The Year Of The Mask: The Passing Of Heath Ledger And The First Joker Crimes


“The magician dissociates, creates alternate identities for himself with their own names and abilities and personalities.”
—Peter Levenda

In my estimation, “The Year Of The Mask” technically starts not in the Summer of 2012, as I described in the first part of this series…but in 2008 with the death of Joker actor Heath Ledger from a drug overdose.

A few months earlier, he had just finished filming The Dark Knight. He also had some scenes for The Imaginarium Of Doctor Parnassus in the can.


(Now: It has always been my belief that not only did Ledger’s death “kick off” a cascade of events and coincidences, but that a cascade of events and coincidences also preceded his death. For those morbid souls who wish to read such esoteric material, I’ve exhaustively chronicled these syncs in the post “The Joker: A Journey Into Synchronicity” on my other site Butterfly Language.)


I do not lay the “cause” for Ledger’s early demise solely at the purple-clad feet of Batman’s arch-enemy. But playing The Joker probably “weakened” Ledger. Supposedly, the rigors of psyching himself up to play the character gave him insomnia.

Of note is the following train of circumstances following the passing of Ledger, which I believe led all the way to “The Year Of The Mask” and beyond to our current rather sordid and sad National Predicament.

A comparison of uncannily similar scenes from “The Crow” and “The Dark Knight”

First, Ledger’s death probably pushed The Dark Knight over the edge as a cult movie & blockbuster success, the same way Brandon Lee’s death did propel The Crow into the spotlight. Both of these films would have been successful regardless—but the untimely passings of their stars gave them that extra “push” in the media.

Because of the success of The Dark Knight, DC Comics & Warner Bros. decided that “dark” superhero movies and comics were the way to move forward. Actually, DC decided this way back in the early 2000’s (in a specific meeting that, by coincidence, I actually attended) but The Dark Knight is what solidified the approach (which is where we got the “Snyderverse”).

Spencer Taylor, who in 2008 was arrested for stealing Batman memorabilia while dressed as the Joker.

Significantly, a number of “Joker Copycat Crimes” began to take place a year into the death of Ledger & the release of The Dark Knight. I’ve researched & written about this quite a bit (sometimes in my earlier, “anonymous” blogs), but the pioneer in the reporting of this topic is Loren Coleman’s Twilight Language blog—here is his list of Joker Copycats through 2012, though there have been others since then (such as the Florida Joker).

The anarchic vibe of Ledger’s particular Joker was, from a sociological/ideological/political viewpoint extremely prescient and extremely influential.

The Joker is a potent archetype


I’m closing out this installment of “The Year Of The Mask” with a couple of short posts I wrote in 2009 covering two rather serious Joker-inspired crimes that took place before that fateful 2012 night in Aurora, CO.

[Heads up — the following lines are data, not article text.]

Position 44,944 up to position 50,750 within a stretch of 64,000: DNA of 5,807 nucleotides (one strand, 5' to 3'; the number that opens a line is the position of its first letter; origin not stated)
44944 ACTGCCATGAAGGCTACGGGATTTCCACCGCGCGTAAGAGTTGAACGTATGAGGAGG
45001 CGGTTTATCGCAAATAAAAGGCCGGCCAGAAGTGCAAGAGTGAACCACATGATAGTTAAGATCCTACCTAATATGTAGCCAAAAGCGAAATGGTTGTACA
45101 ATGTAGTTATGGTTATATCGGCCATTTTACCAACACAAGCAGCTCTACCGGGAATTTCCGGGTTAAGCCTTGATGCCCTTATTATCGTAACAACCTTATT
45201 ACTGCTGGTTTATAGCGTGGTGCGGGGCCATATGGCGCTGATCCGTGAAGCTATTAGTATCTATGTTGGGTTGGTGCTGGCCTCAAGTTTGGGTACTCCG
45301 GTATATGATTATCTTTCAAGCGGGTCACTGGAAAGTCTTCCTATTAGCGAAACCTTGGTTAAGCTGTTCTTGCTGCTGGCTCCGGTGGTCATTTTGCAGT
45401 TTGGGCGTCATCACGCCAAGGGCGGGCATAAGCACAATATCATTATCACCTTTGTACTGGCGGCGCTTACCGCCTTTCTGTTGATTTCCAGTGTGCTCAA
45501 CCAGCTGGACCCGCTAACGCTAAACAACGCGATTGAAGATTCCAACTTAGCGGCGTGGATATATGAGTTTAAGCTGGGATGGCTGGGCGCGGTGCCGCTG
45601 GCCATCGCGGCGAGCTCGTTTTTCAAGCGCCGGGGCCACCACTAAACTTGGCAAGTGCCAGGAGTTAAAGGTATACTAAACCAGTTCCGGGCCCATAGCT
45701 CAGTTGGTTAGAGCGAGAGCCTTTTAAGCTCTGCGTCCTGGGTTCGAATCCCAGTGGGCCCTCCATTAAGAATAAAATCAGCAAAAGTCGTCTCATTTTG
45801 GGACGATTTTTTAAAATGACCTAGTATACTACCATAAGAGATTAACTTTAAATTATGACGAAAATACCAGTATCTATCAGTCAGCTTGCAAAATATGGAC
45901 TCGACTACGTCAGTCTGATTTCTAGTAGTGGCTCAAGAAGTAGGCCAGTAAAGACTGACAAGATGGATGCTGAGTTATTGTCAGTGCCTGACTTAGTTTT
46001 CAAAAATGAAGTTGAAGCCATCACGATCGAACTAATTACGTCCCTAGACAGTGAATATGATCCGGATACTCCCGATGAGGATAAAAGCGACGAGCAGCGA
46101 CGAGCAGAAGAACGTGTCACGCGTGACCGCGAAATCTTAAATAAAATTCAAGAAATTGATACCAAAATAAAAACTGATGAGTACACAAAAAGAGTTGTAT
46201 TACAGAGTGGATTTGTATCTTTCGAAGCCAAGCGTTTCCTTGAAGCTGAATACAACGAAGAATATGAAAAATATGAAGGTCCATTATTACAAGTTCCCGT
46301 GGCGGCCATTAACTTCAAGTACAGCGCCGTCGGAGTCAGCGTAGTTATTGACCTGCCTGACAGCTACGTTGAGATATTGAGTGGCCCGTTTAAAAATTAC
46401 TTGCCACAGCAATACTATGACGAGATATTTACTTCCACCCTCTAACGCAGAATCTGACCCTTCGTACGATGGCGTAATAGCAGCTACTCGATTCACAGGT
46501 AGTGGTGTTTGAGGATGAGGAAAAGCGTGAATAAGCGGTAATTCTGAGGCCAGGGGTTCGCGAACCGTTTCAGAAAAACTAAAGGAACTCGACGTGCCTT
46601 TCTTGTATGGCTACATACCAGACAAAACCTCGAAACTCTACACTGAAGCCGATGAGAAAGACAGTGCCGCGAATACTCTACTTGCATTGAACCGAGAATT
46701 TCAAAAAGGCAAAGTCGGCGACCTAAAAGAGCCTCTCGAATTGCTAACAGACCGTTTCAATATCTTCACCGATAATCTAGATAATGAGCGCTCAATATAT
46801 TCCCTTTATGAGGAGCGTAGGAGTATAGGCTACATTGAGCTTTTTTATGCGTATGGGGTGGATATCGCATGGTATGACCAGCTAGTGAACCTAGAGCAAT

“The Killer Who Was Obsessed With The Joker”

Kim De Gelder (left) and how he looked like at the time of the attack.

(Originally written 1/26/09)

Kim de Gelder—now known as “The Joker Killer”—was arrested last Friday for storming into a Belgian daycare center (or “creche”) and stabbing several children and a caretaker. The caretaker and two babies died from the attack.

De Gelder wore black-and-white clown makeup, and apparently his only words to police was a quote from The Dark Knight:

It has emerged that when he was arrested, Mr De Gelder’s only words were: ‘I have a question’….The words echo a scene in Batman: the Dark Knight when the Joker violently gatecrashes a party looking for a the fictional attorney general of Gotham City, Harvey Dent….‘I only have one question: where is Harvey Dent? I’ll settle for his loved ones,’ says the character played by Ledger, before threatening a woman with a knife.


Some reports said De Gelder laughed at police interrogators in an echo of scenes from the movie.

The attack took place a year-and-a-day after Heath Ledger’s death, and it is suggested that “Gelder” is an anagram for “Ledger.”

de Gelder

The crime is now referred to in the European media as “The Joker Killings.” The Wikipedia entry for the comic book character The Joker now refers to the killings as well (editor’s note: this has since been scrubbed from the page).

“Fourth Confirmed Joker-Inspired Attack This Year”

Christopher Lanum

(Originally written 3/13/09)

A soldier in Virginia who was obsessed with the Joker stabbed a fellow soldier and was later killed in a shootout. The soldier, Army Spc. Christopher Lanum, was dressed in the Joker costume he wore on Halloween, which included a green vest and face-paint. He also had masks and pictures of the Joker in his apartment.

His girlfriend confirmed Lanum’s obsession with the character of the Joker from the movie The Dark Knight, and also noted that Lanum,

…said everything the Joker did he did for a reason, like killing people, and that he agreed with the philosophy of doing things for a reason.

2009 has been a busy year for Joker-inspired attacks, with incidents in Belgium, Indiana, and Wisconsin.




As I continued to document the Joker Crimes on my early blogs, I started receiving a very intense “blowback” from some fans who believed that by the simple act of shining the Bat-Signal on these news stories, I might be “threatening” their dark n’ gritty Batman (and, one would assume, their Joker).

What was I insinuating…that there was possibly any connection between the mass-produced Image and the Public Acts? That was preposterous! That was the type of dangerous rhetoric that started the whole Seduction of the Innocent craze in the 1950s!


No—the Image existed in a vacuum, obviously.